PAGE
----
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A Designer’s Look at Photoshop and Fireworks

Posted @ 8:04 am by Matthew Tanis | Category: Creative Design, Technology | 0 Comments

My first five years in design were spent in Macromedia (now Adobe) Fireworks. During this time, I learned the core elements of layout, design, and image production. I found Fireworks to be an excellent program with an easy to learn interface and capable vector tools, among other features. As I transitioned into work with more professional clientele, I quickly noticed the ubiquitous place that Photoshop had taken among designers, developers, and clients. In large part due to this, I picked up Photoshop and have spent the last 4+ years learning and exploring its creative potential. Although the feature crossover is quite modest, there is still a world of difference between the two programs and much could be said making light of their similarities and differences. But, rather than debating the various differences between the two, I find both of them useful in my workflow as a designer.

Photoshop has a strong set of features for intermediate to advanced designers to utilize from exploration of layout and concepts to final design comps. It puts a strong focus on the details of a design, including color, shapes, and alignment. It also has a robust set of photo manipulation tools that work well when building texture, lighting, masks, background elements or realism into a design. These tools place Photoshop at the top of the list for maximum creative potential, allowing multiple mediums to be addressed in one application. The main catch is the type rendering and handling Photoshop provides is subpar at best, and requires a bit of savvy to maneuver carefully. Photoshop CS6 addressed some of these shortcomings by adding a styles panel—allowing for global type changes in a design—but this update still leaves it far behind the type capabilities of InDesign, Illustrator, or Fireworks.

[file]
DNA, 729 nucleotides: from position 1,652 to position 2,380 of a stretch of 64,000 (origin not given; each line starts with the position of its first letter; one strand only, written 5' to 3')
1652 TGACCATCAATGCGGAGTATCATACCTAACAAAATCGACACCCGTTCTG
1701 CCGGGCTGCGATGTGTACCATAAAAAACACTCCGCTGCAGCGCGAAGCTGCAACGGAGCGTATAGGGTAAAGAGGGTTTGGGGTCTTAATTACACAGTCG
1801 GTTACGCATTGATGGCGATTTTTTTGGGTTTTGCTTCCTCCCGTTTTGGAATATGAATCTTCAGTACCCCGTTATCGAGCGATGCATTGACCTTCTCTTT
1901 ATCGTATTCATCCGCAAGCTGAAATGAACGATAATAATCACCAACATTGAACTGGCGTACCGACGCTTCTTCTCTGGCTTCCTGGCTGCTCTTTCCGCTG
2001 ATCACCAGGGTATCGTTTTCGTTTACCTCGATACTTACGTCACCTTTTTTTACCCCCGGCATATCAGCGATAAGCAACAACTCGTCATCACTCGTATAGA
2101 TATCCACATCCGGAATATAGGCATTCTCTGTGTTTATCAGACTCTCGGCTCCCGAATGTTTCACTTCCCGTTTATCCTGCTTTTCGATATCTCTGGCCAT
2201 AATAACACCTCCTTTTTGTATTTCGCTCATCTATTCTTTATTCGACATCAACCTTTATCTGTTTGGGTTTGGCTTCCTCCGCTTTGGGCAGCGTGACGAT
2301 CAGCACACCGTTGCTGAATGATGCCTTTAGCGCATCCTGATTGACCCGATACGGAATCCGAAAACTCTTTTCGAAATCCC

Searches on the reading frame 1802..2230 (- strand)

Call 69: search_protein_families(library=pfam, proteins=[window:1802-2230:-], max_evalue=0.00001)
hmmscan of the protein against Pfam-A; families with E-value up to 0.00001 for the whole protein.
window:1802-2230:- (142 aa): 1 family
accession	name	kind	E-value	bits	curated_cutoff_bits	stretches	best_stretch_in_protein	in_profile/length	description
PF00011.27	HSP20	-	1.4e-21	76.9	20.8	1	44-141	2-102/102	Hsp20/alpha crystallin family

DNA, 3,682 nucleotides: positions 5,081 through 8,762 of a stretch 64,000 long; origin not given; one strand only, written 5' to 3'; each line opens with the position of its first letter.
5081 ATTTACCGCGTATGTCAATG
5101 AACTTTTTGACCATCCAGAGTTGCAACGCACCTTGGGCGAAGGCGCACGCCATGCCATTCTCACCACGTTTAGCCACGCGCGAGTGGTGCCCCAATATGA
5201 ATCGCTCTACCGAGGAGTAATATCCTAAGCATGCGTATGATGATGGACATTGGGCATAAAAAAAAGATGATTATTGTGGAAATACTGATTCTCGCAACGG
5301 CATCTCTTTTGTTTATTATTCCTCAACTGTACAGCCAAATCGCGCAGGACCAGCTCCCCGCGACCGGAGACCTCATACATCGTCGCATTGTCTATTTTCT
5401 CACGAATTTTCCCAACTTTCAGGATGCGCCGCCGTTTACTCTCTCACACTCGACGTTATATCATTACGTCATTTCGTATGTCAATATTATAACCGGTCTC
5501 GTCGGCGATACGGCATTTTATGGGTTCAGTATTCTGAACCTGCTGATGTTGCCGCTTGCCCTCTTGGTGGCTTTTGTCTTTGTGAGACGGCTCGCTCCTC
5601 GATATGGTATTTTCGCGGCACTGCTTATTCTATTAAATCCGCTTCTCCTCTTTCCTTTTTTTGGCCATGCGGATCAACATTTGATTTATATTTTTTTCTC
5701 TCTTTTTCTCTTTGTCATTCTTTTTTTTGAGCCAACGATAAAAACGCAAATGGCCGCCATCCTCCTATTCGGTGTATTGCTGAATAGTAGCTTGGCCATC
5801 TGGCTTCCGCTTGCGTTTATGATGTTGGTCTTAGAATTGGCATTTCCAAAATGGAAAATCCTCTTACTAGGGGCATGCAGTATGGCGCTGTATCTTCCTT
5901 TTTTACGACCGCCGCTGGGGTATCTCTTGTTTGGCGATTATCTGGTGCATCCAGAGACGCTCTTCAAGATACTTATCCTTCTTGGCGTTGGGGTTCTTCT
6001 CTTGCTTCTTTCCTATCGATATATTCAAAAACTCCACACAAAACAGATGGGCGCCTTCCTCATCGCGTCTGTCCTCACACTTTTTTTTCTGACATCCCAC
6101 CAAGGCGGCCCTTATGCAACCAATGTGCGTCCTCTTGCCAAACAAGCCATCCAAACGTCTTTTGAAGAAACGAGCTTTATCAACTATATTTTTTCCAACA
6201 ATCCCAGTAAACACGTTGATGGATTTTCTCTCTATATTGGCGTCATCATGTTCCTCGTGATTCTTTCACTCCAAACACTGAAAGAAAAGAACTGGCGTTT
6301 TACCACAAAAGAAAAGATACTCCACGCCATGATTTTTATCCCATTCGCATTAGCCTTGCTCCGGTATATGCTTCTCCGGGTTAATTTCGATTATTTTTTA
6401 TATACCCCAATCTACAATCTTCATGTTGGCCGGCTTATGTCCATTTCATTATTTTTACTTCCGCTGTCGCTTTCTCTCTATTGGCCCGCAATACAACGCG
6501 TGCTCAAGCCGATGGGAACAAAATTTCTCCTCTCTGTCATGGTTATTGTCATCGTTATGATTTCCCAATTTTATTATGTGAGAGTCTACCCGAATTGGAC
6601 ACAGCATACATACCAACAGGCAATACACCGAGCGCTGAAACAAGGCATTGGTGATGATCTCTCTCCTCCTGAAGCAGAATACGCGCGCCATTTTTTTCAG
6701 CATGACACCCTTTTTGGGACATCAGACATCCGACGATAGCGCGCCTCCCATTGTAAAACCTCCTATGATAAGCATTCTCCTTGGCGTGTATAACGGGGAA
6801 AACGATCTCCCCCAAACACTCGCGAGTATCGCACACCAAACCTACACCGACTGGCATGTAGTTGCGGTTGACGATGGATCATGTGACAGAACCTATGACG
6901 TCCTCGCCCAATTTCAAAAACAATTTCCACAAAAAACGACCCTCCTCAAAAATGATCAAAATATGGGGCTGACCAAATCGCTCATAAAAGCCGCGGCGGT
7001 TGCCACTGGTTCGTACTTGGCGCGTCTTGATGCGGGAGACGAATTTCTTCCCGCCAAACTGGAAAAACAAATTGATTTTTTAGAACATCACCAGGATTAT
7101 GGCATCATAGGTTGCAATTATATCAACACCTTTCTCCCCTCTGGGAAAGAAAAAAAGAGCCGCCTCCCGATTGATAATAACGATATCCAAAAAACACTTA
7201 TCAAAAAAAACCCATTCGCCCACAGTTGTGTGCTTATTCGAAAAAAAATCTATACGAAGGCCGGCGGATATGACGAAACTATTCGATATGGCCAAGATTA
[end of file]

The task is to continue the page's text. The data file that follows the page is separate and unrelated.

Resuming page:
photoshop styles

Toward the start of any project, Photoshop is a vital part to the design exploration. Moving from concept to layout and final design is seamless as assets can be carried over from earlier designs. When designing multiple pages for a site, Photoshop’s “Layer Comps” is a great solution for keeping layouts together and in order. Similar to Firework’s Pages panel, Layer Comps is well suited for multiple pages of a design, keeping in mind that file sizes can skyrocket quickly when too many pages are added to one PSD.

comps pages

By pairing layer comps with “Smart Objects” for common UI elements, revisions can be streamlined and site wide changes can be made quickly. Photoshop CS6 has made some significant improvements for UI designers specifically—a full list can be seen here.

bjango improvements